Meek’s Cutoff

In theaters.

When I think of Western landscapes on film, I think first of Terrence Malick’s ravishingly beautiful Days of Heaven, the expansive prairie glowing with golden “magic hour” light. That luminous quality fits the dreamy tone of the film and its tale of an idyllic but doomed interlude in the lives of its characters. The light in Meek’s Cutoff, by contrast, could never be described as golden or magical. The sun has bleached and burned away virtually all color, leaving everything in its Western landscape a dingy yellow-brown. Parched heat practically radiates from the screen, which holds only an austere beauty, at best.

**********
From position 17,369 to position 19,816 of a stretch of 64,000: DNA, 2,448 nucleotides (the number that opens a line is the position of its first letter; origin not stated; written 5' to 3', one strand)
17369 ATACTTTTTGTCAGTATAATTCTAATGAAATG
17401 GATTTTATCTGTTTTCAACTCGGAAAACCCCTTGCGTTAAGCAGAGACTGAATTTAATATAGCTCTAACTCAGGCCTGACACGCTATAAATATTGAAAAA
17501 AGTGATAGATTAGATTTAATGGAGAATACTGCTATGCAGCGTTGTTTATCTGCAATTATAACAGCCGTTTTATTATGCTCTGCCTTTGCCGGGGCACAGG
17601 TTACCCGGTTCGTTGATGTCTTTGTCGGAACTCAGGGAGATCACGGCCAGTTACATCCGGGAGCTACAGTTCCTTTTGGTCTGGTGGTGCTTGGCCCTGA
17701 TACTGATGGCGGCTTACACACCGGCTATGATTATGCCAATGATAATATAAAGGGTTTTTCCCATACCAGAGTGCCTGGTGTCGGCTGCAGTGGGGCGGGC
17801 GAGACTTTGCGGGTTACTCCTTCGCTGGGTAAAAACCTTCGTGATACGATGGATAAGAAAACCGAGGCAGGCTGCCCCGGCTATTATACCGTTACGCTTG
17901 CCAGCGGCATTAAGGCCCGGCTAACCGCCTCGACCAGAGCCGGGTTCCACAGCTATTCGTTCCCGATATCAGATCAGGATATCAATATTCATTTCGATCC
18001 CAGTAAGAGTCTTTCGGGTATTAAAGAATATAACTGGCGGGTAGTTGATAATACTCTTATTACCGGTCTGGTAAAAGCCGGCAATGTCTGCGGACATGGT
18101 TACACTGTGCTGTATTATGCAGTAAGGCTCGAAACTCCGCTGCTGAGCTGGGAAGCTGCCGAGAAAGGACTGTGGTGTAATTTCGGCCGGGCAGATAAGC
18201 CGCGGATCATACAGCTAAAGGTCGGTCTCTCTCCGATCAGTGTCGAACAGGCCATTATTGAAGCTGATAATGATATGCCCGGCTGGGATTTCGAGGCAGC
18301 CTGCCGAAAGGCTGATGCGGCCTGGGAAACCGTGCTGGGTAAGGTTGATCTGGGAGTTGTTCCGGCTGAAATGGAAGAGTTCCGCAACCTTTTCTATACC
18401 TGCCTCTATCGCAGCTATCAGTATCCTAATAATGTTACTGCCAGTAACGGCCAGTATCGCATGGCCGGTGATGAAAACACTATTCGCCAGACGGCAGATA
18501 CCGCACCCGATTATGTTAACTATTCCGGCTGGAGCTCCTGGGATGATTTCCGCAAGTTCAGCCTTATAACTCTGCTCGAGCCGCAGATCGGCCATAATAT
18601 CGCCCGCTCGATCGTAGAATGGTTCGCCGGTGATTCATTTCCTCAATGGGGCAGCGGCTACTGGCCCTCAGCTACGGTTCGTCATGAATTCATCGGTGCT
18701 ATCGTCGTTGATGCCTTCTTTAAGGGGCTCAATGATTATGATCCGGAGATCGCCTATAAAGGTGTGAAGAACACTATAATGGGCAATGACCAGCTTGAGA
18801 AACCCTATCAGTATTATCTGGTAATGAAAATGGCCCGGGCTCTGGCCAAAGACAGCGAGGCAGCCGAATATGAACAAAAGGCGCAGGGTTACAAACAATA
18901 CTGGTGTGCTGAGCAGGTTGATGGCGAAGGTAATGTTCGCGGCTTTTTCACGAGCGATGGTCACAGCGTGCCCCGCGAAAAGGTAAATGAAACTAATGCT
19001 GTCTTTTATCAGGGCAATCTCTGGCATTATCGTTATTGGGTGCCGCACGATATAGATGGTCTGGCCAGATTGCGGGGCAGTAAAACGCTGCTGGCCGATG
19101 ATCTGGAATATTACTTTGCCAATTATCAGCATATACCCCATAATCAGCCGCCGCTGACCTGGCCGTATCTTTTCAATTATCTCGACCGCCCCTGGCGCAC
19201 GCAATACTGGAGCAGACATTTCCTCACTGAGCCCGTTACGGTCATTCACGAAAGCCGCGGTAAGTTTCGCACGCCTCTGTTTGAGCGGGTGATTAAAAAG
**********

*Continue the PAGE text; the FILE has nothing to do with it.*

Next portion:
Nevertheless, Meek’s Cutoff constantly reminded me of Days of Heaven. In both, the cinematography is integral to the spirit of the film, giving texture and depth to a spare plot. The camerawork turns the wide Western plains into a fragile paradise in Heaven and a desiccated hell in Meek’s. Cinematography and storytelling are perfectly entwined.